20 comments on “About Salil Tripathi

  1. We Indians back home are proud of you; the more the fame, the greater the brickbats- take it without batting an eyelid!

  2. […] with the author’s permission. Writer, columnist and human rights advisor Salil Tripathi is the author of Offence: The Hindu Case. ) Share this:TwitterFacebookEmailPrintLike this:LikeBe […]

  3. Parvathi Menon says:

    hi Salil, I am a correspondent for The Hindu based out of London. I really need to contact you about something. could you give me an email or phone number? Thanks, Parvathi Menon

  4. Visitar says:

    Thanks for finally talking about >About Salil Tripathi
    Offence: The Hindu Case <Liked it!

  5. Abshar says:

    I came to know about your existence only few months back. Since then a good portion of free time goes into reading your articles or articles which you tweet. And as I am currently in London away from home(Delhi) I have a lot of free time. As a reader in general and Indian in particular I am very proud of you.
    Continue being a good writer and good person which you are.
    God bless you.

  6. salil61 says:

    Thank you Abshar for your very kind words. I’m deeply touched. All the best to you for 2014.


  7. Hozefa Haveliwala says:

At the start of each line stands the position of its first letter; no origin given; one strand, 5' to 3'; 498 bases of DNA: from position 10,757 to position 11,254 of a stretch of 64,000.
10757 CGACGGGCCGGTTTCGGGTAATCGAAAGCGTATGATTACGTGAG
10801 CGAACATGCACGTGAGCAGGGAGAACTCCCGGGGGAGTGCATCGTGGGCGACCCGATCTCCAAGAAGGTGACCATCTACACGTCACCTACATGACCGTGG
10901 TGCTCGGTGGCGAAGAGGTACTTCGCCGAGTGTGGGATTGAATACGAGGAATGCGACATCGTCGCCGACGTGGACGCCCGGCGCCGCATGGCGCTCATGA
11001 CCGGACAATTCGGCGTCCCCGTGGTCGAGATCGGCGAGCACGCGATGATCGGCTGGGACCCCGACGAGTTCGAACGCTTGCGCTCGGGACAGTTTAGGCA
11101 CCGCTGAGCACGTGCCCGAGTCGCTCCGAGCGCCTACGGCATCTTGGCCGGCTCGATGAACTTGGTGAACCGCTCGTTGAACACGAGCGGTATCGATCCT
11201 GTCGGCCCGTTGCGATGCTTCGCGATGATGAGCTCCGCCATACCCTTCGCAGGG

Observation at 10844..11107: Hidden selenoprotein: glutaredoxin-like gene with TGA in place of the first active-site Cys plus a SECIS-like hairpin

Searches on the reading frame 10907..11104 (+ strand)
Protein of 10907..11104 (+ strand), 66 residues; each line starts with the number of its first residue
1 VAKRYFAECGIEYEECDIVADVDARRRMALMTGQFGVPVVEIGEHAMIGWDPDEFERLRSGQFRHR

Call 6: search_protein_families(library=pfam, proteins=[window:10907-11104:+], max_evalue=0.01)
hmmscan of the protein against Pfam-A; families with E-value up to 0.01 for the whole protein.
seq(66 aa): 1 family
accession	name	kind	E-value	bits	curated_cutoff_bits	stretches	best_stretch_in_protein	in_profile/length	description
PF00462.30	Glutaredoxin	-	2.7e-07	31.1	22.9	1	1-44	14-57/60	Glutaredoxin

Dear Salil:

    Please pick up a copy of “The Orphan of Mecca, Book One” by Harvey Havel. This also tells the story of Bangladesh and its founding. It is worth reading. If you like it, please email harveyhavel@hotmail.com.


  8. Sunil Baboo says:

    Dear Salil,
    Am a collector of India centric maps, rare books, prints, documents, letters etc.

    I am based in Bangalore!

    My purpose of writing this mail to you is to perceive the possibility of getting you interested in my collection, many of which is unique and perhaps the only one in existence.

    Being 56, I do believe I have some more years as a collector and I would like to use these few years letting many know of my collection, so when I would eventually sell, these collectibles would go to the appropriate places that would take care of them as I have done these past 33 years.

    Do let me know if you would like to be connected. It will enable me to share details of my collection with you!

    Should you find this message an intrusion, kindly accept my apologies. Do let me know, and you will not receive any messages from me.

    I wish you well and remain,

    Sincerely, Sunil Baboo

    Blog: http://www.colonialpapers.blogspot.in

  9. […] Published with permission from (and gratitude to) the author. […]

  10. […] In a parallel life, he is senior adviser, global issues, at the Institute for Human Rights and Business. More information about Salil’s writing can be found here. […]

  11. Happy Birthday. I am proud of you to have you as an elderly friend. Bangladesh will celebrate it’s 50th Birth anniversary very soon and I wish you are honoured by them for your book on their 1971 war of independence. Yours has been the most admired book on that war. By the way can they put to use the Kishor Parekh’s photo journalism on that war (from the book I had gifted you ? Hoti you… .. Best wishes and God bless you.

  12. R V says:

    Vastly experienced. Admirable,

  13. Rana Khan says:

    Hi Mr. Tripathi,

    I’m writing this on behalf of India Civil Watch organization, to request an interview for its newsletter.

    Please let me know if this is at all possible because as always, there is a deadline!

    Thanks you,
    Rana Khan